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Eco-Friendly Restaurant in the Works

by and on February 05, 2015 6:30 AM

Have you ever been out to eat and had an amazing dish, but didn’t know where to get a recipe or the ingredients?

Have you wondered if what you were eating used local products?

RE Farm Café, a new restaurant in the works, will address those issues and more while promoting locally-sourced products and connecting patrons to their food.

Monica Gastiger and her husband, Duke, who own Spats Café and Speakeasy, have been developing the idea of a new restaurant for about two years and will draw on concepts of using locally grown products and educating diners about the dishes.

“What’s important to us with both restaurants is that we source locally and source responsibly,” she said. “We want quality items that are also good for people and good for the environment.”

To do this, Gastiger says they have partnered with J.L. Farm owner John LeClair. The restaurant will be built on LeClair’s farm on Shingletown Road in Ferguson Township.

LeClair says he’s currently putting in a cidery and might also have a winery in one of his buildings. Those products, he said, will be available for purchase at the restaurant.

LeClair will also provide the products that he grows on his farm to be used in the restaurant's dishes.

“This is such an incredible way for a farmer to diversify,” Gastiger says. “Agriculture diversification in this area is critical for the life of a small farmer to be able to make it. Here’s an opportunity to employ agricultural diversification that can benefit small farmers and the community.”

Gastiger says they have been also working with 7group, a design firm, to develop the restaurant’s building. Everything about the restaurant will be “green,” she adds, including the structure, which will be built with the intent of being entered into the Living Building Challenge.

“The Living Building Challenge is probably the most rigorous standard for green development in the world,” Gastiger says. “They look at everything from the ground up. Our building will be net-zero energy, net-zero water and net-zero waste.

“It’s not just a structure, but a piece of the environment,” she says. “It’s a living, breathing building.”

The building will have solar energy and the water will be run through wetlands and recycled. This will allow the structure itself to only draw the same amount of energy from the environment that a flower would if it were growing there, Gastiger says.

While there are hundreds of registered living building projects throughout the world, only five or six have received the full certification, according to 7group LEED fellow Marcus Sheffer.

The International Living Future Institute sets project performance goals called imperatives, Sheffer says, that a building must achieve to be certified. Buildings can also meet part of the challenge by achieving standards in five or six categories, as well.

“We’re going for it,” Gastiger says. “(We want to) look at the materials we use and have the building operate efficiently. Not just for a year or the day we open, (but) for 10 years down the road.”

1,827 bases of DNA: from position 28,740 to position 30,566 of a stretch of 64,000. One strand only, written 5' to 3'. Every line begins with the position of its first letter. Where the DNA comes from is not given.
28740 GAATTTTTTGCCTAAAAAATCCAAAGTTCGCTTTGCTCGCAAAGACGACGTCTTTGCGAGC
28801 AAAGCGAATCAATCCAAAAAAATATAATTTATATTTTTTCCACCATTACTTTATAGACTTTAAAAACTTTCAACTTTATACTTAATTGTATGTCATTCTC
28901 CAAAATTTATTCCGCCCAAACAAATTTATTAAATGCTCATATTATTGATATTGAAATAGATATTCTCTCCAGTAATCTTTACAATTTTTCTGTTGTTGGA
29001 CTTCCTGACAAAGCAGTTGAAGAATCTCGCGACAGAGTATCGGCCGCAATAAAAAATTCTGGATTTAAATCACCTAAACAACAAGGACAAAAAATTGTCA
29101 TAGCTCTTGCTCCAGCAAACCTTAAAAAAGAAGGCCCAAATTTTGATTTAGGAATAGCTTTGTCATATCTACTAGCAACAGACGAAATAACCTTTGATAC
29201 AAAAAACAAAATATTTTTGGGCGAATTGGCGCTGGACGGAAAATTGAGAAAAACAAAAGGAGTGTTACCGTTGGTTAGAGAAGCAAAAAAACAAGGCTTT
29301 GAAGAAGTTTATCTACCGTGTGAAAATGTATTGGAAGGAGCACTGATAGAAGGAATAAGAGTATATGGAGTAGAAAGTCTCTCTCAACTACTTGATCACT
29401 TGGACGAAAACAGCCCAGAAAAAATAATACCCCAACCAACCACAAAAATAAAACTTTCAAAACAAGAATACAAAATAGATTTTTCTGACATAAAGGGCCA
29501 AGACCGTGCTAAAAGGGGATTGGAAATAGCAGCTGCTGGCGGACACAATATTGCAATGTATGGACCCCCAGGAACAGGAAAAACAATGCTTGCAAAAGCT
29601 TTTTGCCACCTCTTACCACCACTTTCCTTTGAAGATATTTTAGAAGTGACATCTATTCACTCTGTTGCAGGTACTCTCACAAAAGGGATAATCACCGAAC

Sheffer says 7group consults on how best to meet the requirements to receive Living Building Challenge certification.

“We want to encourage buildings that leave a light footprint on the environment,” he says.

In addition to having a building that epitomizes green standards, patrons will also have a unique dining experience, as well as receive educational opportunities at the restaurant.

“The restaurant is designed such that the kitchen is pretty centrally located and diners can choose to eat at a chef’s table … where they can learn how to cook the food and talk to the chefs directly,” Gastiger says. “They can go on field tours with the chefs and understand what’s being grown, what’s ripe right now, what’s coming ripe. Also, we’ll have an interactive map that will show some of the other farms in the area and where you can purchase what you’re eating for dinner.”

LeClair says that this might include seasonal visits to where the apples are pressed and cider is made.

While Ferguson Township has been supportive of the development, zoning restrictions have delayed construction. After presenting the township’s board of supervisors and planning commission with plans for the business last fall, Gastiger says they have been attempting to work the restaurant’s “farm café” concept into the current zoning ordinance, since amending the current ordinance or writing a new one is a long process.

Current zoning allows for agriculture at the site, and while the restaurant will incorporate agriculture principals, it’s still seen as a commercial venture.

The original goal was to begin construction in March with a soft opening in the fall. While waiting to hear about zoning and when construction can begin, Gastiger says they’re staying optimistic.

“We’re so excited about so many things,” she said. “There’s so much good to come.”

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This story was produced by the staff at the Centre County Gazette. It was re-published with permission. The Centre County Gazette is a weekly publication, available at many locations around Centre County every Thursday morning.


Brittany is the staff writer for The Centre County Gazette.
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